Annual Update Report
July 08, 2016
BENEFITING: The Salvation Army
I started working with the Salvation Army's men's shelter in Tijuana about 10 years ago and have seen first-hand the difference they make in the lives of these men. However, there is no longer any shelter that will take in women and children, and there are thousands of women and children being deported into Tijuana from the US every year.
So together we are starting a new shelter that is going to focus on getting the women and children that are deported from the US off the streets - hopefully the first day they arrive. Last year the US deported over 15,000 children from the US into Mexico. Most of these children came across the border with only their mother or without either parent. Tijuana has become the main deportation location for the US government handling one-third of all deportations from the US into Mexico. And many of those being deported into Tijuana have absolutely no connection to the city – no family, no friends and no one to turn to for help.
For a majority of those deported, Tijuana is not their hometown and is as foreign to them as it is to most Americans. This process of deportation provides no sort of safety net or social welfare program for any deportees. Sadly, once deported, many of the women and children are vulnerable to kidnapping, violence or being forced into the international sex trade.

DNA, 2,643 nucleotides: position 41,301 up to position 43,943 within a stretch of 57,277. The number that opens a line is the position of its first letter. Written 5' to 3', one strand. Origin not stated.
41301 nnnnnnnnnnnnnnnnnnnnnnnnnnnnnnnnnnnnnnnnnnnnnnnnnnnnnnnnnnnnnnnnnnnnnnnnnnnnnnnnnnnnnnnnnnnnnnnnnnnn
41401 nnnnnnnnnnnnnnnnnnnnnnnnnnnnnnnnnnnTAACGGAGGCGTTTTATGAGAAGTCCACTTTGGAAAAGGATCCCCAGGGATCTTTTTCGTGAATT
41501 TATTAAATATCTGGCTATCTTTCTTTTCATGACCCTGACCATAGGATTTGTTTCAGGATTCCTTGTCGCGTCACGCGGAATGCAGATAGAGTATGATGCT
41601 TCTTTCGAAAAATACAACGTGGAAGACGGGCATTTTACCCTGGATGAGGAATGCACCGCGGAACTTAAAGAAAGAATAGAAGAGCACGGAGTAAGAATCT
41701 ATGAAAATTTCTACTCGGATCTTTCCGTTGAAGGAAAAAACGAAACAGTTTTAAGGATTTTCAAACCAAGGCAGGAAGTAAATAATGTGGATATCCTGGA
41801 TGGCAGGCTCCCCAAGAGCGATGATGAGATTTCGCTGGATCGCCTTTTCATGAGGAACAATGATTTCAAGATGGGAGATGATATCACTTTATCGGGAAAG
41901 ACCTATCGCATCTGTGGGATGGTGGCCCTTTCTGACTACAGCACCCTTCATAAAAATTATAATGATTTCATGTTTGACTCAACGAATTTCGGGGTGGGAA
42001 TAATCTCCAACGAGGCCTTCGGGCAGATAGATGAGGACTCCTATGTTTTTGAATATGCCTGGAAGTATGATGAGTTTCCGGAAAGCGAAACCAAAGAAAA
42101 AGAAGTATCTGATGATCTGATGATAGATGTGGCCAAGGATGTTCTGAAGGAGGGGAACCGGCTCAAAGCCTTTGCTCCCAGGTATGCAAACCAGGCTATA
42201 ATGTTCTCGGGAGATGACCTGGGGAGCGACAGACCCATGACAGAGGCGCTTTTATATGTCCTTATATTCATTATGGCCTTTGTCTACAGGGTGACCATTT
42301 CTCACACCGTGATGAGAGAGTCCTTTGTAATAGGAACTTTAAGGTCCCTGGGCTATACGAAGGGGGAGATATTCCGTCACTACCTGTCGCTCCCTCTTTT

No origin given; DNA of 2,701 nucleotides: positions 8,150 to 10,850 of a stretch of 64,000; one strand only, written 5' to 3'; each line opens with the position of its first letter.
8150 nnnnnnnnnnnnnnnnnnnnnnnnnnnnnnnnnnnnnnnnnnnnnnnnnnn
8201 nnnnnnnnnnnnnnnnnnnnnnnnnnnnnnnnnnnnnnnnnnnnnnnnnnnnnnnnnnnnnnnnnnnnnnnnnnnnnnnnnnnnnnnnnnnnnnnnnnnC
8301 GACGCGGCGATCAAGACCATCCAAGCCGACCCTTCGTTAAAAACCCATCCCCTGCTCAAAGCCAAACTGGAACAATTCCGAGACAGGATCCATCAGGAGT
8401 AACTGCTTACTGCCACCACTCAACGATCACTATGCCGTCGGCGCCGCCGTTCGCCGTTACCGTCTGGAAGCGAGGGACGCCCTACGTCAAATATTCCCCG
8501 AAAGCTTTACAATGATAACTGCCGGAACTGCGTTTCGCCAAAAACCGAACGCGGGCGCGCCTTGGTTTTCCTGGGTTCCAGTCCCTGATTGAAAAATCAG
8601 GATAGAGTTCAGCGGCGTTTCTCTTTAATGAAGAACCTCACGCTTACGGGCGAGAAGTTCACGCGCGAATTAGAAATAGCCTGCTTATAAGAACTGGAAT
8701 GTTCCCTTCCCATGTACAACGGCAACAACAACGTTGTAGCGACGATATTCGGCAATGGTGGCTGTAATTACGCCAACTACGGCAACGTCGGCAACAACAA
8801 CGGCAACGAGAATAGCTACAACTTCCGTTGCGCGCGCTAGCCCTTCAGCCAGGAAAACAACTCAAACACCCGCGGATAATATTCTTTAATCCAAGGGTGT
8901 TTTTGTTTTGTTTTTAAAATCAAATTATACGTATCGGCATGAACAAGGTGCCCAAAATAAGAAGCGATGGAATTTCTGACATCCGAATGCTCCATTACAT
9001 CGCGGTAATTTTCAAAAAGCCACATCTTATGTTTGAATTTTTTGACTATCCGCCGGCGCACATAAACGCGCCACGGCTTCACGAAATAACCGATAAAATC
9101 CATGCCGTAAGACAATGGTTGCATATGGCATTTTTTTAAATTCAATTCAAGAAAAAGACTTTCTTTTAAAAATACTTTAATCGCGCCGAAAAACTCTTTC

This new shelter will provide the much needed care for these women and children as they piece their lives back together, and most importantly work with them to reconnect them to family and friends and provide resources and transportation assistance within a safe environment.
We've already secured a facility in Tijuana and have a proven model program in place from years of experience with the men's shelter. The operating budget is estimated to cost $100,000 per year and your donations would assist in the annual operating costs of this shelter. After an incredibly successful Crowdrise campaign in which I swam the 16 mile Napali coast to raise the $35,000 startup costs, we need additional help to help support and sustain the shelter. The International headquarters of the Salvation Army is looking at this shelter as a model for future Women and Children centers to be located at other boarder cities. We've got the backing of a major donor but we need more financial help.
This project has been created with the Salvation Army. The Salvation Army is an international aid organization that is an evangelical part of the universal Christian Church.